Access to affordable housing was ranked high by survey respondents, sandwiched between employment and federal and state budget concerns. Although affordable housing organizations are over-sampled in the survey, only half of the affordable housing organizations indicated that affordable housing was a major issue. (Chart 2) In fact, housing organizations, like other respondents in the survey, saw employment and budget cuts (state, local, and federal combined) as more important challenges facing lower-income communities than the availability of affordable housing.
When asked specifically about availability of affordable housing, the majority of respondents noted no change over the past six months. While slightly more respondents see the affordable housing situation improving in the next six months compared to the past six months, the majority anticipate further stagnation in their communities. (Figure 5)
Source: the Warren group.
Foreclosures use date of
recording of foreclosure deed.
What Concerns Service Providers in the Affordable Housing Sector
|Federal, state, and local budget cuts||69.8%|
|Availability of employment opportunities||51.2%|
|Access to affordable housing||48.8%|
|K - 12 education||18.6%|
|Negative impact of vacant properties||14.0%|
|Prevalence of crime/Public safety||9.3%|
|Adult workforce development programs||7.0%|
|Predatory and/or fraudulent financial services||4.7%|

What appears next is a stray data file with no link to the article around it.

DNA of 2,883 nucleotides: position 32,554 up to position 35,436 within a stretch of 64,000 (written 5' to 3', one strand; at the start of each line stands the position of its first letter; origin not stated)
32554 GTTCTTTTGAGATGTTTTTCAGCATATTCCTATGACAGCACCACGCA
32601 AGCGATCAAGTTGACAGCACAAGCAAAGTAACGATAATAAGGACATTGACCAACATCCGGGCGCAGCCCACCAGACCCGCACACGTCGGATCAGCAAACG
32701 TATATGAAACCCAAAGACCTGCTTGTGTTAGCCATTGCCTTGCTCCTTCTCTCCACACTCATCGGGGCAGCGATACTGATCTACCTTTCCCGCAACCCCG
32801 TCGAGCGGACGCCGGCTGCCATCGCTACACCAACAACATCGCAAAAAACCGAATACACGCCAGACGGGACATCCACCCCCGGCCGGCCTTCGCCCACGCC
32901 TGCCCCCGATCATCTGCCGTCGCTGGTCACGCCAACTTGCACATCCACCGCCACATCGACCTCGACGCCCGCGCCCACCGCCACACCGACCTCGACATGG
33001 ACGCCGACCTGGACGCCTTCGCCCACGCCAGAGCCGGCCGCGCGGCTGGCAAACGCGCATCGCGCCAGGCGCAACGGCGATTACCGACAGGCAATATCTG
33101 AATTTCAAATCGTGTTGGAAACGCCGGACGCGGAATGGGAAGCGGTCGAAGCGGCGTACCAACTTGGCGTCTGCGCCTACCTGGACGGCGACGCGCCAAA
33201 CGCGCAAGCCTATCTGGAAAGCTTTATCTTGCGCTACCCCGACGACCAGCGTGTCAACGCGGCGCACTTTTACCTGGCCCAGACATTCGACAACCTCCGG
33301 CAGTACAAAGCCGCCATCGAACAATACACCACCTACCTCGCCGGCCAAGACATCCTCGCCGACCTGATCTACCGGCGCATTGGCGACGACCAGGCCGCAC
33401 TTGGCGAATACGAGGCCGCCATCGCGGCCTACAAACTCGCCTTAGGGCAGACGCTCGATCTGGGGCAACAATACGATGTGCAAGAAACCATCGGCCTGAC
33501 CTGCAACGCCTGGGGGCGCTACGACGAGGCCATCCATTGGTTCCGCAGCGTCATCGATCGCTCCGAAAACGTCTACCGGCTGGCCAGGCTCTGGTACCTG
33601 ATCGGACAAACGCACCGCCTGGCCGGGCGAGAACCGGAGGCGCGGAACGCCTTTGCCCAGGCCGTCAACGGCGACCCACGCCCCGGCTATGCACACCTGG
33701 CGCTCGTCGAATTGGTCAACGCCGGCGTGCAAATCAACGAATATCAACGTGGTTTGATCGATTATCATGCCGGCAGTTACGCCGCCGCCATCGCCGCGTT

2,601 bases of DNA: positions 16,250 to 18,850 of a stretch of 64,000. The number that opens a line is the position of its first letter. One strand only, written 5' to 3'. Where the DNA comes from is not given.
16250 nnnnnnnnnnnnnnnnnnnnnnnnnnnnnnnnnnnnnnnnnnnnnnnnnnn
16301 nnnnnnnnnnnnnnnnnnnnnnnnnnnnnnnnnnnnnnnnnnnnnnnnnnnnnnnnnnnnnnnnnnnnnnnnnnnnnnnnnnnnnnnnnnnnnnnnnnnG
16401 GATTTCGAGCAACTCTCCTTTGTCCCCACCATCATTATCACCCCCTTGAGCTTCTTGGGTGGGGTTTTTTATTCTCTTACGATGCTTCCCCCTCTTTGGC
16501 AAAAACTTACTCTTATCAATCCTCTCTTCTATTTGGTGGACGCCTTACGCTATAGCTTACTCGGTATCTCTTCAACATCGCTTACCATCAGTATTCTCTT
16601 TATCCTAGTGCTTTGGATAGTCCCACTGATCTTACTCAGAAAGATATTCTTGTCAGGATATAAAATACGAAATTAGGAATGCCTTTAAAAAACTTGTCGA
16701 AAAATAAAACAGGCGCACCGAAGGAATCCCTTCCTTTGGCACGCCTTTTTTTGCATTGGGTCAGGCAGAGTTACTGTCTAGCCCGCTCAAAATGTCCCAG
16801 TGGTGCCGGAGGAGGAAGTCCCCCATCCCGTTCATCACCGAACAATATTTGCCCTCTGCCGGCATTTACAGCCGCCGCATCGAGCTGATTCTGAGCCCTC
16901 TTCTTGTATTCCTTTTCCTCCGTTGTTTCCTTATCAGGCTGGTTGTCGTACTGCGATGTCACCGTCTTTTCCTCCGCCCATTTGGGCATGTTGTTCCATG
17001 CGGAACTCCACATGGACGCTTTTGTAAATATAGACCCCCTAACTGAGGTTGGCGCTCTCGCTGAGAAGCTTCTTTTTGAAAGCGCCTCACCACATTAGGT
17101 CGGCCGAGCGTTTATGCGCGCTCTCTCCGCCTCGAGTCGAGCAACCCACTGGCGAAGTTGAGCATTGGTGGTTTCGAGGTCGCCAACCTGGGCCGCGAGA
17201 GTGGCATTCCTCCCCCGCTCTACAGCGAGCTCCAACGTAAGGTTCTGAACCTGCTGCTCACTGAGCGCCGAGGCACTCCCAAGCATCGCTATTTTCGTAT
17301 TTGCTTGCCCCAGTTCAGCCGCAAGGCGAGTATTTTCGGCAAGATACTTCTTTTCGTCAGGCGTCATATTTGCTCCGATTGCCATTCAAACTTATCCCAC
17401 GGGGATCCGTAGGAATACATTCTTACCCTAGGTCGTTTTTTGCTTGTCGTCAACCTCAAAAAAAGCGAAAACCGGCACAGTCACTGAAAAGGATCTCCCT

|Access to nonpredatory mortgage lending||4.7%|
|Access to small business loans||2.3%|
|Access to higher education||2.3%|
According to the census, with the exception of Connecticut, the New England states all have lower rental vacancy rates than the national rate. (Figure 6)
Drilling down into the major metropolitan areas of New England, the disjointed recovery is reflected in the different unemployment rates, ranging from a low of 3.4% in Burlington, VT, to a high of over 15% in Hartford. (Chart 3) With such high unemployment and relatively low median incomes in many of the major metropolitan areas, rents and housing costs may be driven down. Rents remained relatively stable in the period from 2009 to 2011, with few areas’ rents rising more than 3% in total. A couple cities actually saw median rents fall in the period from 2009 to 2011. In other New England cities, like Providence, RI, the unemployment rate, as of March 2013, has yet to fall below 10%. The median income trails the nation’s by almost $14,000, and the housing and rental costs exceed those nationally.
The survey respondents expected little change in the availability of affordable housing over the next six months. High unemployment and high housing costs in many New England cities make them unaffordable for many lower-income residents, and limited increase in availability of affordable housing is expected in the next six months.
General Housing/Demographic Characteristics of Major Cities in New England
|City||Population||Median income||Unemployment rate 03/13||Median monthly housing cost||Median rent 2011||Rent change 2009-2011|
|New Haven, CT||129,213||$39,094||11.6%||$1,170||$1,055||2.6%|
Sources: Bureau of Labor Statistics, US Census, and American Community Survey 2011.
Top Three Challenges
1. Availability of Employment Opportunities